Mr. Immortal is able to return the favor when Deathurge appears to take away Monkey Joe to the afterlife in the form of a squirrel, leaving him in a vulnerable state. Deathurge then revealed to Mr. Immortal what his destiny was: to outlive everyone as the one true immortal, and then learn the grand secret that will reveal itself at the end of things. Mr. Immortal is not Homo sapiens superior mutant, but rather Homo sapiens supreme: a being that has evolved past death itself, making him the ultimate human. Deathurge, by taking away some of his loved ones, tried to prepare Mr. Immortal so that he could truly live to that destiny, but this is jeopardized by the supervillain Maelstrom, who threatens to destroy the entire universe. This gives Mr. Immortal a new incentive to live, and he sets out to stop Maelstrom and save the universe. The GLA confront Maelstrom, who in the course of the conflict, commits suicide. The GLA, however, gain no recognition and circumstances force them to cease using the Avengers name. After discovering that they were all mutants, the team decides to change their name to the Great Lakes X-Men, and adopt new costumes.[11]

GLX-Mas Special[edit]

During the GLX-Mas Special, the team confronted Dr. Tannenbaum, who had released an army of living Christmas trees on the citizens of Wisconsin. Later, Mr. Immortal saves Squirrel Girl's new sidekick, Tippy Toe, from Deathurge who was trying to kill her, as part of a test given to him by Oblivion, in order to regain his job.[12]

Great Lakes Champions[edit]

The team is invited to the annual superheroes poker tournament. In the end, Flatman wins the tournament with a straight-flush, beating the Thing's four fours. Because the team is discouraged from using the names X-Men or Defenders by those teams, its members are inspired to rename themselves the Great Lakes Champions, despite protests from former Champions of Los Angeles member Hercules.[13]

The Initiative[edit]

Following the 2006 storyline "Civil War", all of the Great Lakes Champions have registered with the United States government as required by the Superhuman Registration Act, as revealed when Deadpool mistakenly attempts to apprehend them for violating the Act, only to be defeated and informed that they had already registered.[14]

Mr. Immortal and his teammates are designated the Initiative group for Wisconsin, for which they are dubbed the Great Lakes Initiative. They are given a rescue mission to save Dionysus after he fell from Mount Olympus and was captured by A.I.M., who plans to use his powers to cause mental instability in all the superheroes they consider a threat. During the task, Deadpool, who had been recruited as a reserve member by Flatman, ambushes him and Mr. Immortal, and dispatches others who attempt to evict him from the team's headquarters. Mr. Immortal helps kick Deadpool out by simply living far into the future. There he encounters a time traveling Squirrel Girl and convinces her she needs to return to the past and evict Deadpool. Squirrel Girl goes back and does exactly that.[15]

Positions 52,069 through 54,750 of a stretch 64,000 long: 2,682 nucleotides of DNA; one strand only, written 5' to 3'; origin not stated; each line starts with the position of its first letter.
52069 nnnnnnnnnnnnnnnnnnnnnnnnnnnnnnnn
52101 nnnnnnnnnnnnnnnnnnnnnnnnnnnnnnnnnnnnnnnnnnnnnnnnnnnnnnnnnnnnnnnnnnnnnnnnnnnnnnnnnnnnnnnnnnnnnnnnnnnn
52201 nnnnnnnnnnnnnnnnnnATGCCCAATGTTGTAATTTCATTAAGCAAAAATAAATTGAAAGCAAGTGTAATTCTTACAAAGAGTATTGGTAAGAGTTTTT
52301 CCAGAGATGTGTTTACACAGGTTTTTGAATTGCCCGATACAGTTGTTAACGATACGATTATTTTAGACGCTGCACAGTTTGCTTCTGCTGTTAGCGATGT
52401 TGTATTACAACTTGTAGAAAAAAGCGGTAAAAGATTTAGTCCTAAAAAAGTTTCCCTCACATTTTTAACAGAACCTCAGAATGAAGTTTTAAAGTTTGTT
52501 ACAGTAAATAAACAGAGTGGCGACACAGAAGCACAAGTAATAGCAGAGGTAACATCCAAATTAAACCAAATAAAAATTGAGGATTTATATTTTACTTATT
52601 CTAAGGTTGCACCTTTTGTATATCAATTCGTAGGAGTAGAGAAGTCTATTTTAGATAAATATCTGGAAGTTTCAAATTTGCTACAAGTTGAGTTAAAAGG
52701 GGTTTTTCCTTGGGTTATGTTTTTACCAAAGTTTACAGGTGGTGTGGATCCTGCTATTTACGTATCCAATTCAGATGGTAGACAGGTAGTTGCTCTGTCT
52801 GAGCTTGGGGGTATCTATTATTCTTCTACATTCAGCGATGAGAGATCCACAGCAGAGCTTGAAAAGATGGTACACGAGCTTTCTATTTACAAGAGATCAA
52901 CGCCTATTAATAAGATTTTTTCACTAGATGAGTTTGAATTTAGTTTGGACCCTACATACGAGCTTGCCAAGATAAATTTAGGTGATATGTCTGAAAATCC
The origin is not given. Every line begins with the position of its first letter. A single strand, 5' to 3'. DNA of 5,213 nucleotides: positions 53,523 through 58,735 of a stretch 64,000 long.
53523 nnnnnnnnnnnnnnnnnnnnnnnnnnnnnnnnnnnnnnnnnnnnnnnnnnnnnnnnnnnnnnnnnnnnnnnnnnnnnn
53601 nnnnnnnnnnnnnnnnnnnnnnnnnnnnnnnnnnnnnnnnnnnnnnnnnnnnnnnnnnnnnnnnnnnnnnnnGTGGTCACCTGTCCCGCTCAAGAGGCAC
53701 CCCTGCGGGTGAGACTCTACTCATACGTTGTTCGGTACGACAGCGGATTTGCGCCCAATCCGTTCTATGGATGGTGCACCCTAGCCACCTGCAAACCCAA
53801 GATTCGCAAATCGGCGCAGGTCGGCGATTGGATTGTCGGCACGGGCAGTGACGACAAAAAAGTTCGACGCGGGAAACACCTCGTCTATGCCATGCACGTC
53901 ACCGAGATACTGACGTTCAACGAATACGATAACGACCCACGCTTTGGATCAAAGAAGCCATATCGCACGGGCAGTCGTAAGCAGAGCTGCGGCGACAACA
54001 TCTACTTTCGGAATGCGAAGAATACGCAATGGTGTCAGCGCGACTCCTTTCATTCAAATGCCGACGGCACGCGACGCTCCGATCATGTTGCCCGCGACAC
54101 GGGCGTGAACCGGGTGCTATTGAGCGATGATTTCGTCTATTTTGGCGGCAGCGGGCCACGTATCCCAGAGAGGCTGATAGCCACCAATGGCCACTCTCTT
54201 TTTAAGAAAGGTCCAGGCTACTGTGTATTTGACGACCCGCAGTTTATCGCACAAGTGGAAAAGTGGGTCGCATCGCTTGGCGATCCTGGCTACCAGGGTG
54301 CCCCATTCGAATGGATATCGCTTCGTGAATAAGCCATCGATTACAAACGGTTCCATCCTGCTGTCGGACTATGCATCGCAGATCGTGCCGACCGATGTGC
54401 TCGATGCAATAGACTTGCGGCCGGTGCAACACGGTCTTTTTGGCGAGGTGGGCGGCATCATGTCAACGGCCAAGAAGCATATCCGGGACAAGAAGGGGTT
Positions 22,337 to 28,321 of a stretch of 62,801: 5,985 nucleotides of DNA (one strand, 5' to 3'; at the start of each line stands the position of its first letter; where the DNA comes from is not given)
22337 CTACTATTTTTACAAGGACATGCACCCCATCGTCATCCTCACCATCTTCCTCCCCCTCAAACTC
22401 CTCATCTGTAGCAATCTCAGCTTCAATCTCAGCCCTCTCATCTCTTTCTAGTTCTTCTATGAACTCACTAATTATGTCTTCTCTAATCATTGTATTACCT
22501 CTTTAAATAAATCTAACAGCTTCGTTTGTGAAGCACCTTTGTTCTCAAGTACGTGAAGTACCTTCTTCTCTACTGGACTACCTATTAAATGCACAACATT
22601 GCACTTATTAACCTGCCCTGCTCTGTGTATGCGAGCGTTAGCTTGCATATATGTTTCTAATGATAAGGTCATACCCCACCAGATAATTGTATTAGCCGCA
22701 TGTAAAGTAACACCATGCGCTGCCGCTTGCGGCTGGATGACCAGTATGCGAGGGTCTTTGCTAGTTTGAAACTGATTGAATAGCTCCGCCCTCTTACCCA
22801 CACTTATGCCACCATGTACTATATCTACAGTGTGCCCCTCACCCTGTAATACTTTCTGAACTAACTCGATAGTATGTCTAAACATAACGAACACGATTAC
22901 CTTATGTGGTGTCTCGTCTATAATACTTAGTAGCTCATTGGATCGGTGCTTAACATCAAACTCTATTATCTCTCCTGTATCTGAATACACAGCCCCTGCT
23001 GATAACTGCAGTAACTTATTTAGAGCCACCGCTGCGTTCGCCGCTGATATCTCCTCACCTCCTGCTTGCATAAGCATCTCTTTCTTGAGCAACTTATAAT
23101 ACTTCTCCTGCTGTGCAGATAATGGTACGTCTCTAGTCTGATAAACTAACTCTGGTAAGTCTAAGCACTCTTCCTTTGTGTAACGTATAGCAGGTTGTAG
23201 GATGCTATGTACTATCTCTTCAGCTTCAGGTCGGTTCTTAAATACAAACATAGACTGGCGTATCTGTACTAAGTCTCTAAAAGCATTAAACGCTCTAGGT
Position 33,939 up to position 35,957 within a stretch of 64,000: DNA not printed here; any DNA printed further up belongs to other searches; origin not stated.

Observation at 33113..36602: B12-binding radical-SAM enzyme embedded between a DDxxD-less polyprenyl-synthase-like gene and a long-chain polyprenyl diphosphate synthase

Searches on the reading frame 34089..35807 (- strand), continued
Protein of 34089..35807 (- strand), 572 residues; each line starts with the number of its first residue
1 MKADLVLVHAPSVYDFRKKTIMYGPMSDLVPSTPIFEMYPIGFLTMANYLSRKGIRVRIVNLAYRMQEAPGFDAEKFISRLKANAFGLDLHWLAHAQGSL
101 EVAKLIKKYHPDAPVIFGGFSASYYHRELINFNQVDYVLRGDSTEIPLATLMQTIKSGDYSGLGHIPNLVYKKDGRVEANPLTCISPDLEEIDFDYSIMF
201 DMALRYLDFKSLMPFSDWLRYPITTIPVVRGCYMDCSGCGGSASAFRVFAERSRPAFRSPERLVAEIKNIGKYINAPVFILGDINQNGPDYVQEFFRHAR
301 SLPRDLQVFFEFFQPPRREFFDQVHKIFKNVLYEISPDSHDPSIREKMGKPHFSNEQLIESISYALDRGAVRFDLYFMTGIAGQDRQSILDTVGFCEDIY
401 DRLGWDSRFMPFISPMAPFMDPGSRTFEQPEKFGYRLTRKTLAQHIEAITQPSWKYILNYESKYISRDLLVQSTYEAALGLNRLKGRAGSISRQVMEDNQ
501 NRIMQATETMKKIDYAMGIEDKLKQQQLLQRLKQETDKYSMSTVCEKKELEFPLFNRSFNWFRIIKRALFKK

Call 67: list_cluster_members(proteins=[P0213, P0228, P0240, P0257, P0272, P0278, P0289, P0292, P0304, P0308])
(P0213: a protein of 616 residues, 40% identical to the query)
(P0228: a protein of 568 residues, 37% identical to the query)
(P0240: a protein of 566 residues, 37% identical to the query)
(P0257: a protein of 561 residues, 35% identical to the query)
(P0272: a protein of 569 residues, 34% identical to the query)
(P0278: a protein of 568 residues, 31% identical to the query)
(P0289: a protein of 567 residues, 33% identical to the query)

"Secret Invasion"[edit]

During the 2008 "Secret Invasion" storyline, the team confronted a Skrull disguised as Grasshopper, with help from Gravity and Catwalk. While Mr. Immortal was shocked at the discovery, Big Bertha thought it was ridiculously obvious.[16] They later appeared to welcome Gravity as leader of the team, after he was transferred to Wisconsin by Norman Osborn.[17]

"Fear Itself"[edit]

During the 2011 "Fear Itself" storyline, the team confronts Asbestos Man, who takes advantage of the fear and chaos that is happening. None of the group actually wish to touch the man due to the toxicity of his suit. Mr. Immortal talks him into giving up in return for being remembered by the others.[18]

Great Lakes Avengers (2016 series)[edit]

In the ongoing series The Great Lakes Avengers, it is revealed that the team had disbanded and gone their separate ways until Flatman receives a visit from Connie Ferrari, a lawyer representing the real Avengers, who informs him that the GLA has been reinstated as a permanent addition to the Avengers. Flatman reunites with Big Bertha and Doorman, though Mr. Immortal and Squirrel Girl are unreachable. While the team relocates to Detroit, Michigan and arrive at their new headquarters, a factory owned by Tony Stark, it is revealed that Mr. Immortal is buried alive at a cemetery.[19] It is later revealed that he did this as a way to deal with his drinking problem. Mr. Immortal is then brought back to the surface by Doorman, who takes him to help the others, who were arrested after a bar fight and taken to jail. After Connie Ferrari gets the team out, she was able to get Goodness Silva in the group, where she takes on the name of Good Boy.[20] After the team discovers that Dick Snerd shut them down, Mr. Immortal returns and takes Flatman on patrol, where he expresses a desire to turn his life around. During their patrol, Mr. Immortal and Flatman resolve their issues with each other and agree to work together.[21] Returning to HQ, Mr. Immortal and Flatman learn that Bertha and Good Boy brought Dick Snerd (Nain Rogue) hostage. During an argument with Bertha, it is revealed that he had proposed to Bertha, but broke off their engagement when she wanted to return to her modeling career and also because he felt he had moved to soon. When Connie visits their base, Mr. Immortal, Flatman and Bertha attempt to keep Nain's abduction secret but she quickly finds out. After seeing that Good Boy brutalized Snerd, the team drops him off at the hospital.[22]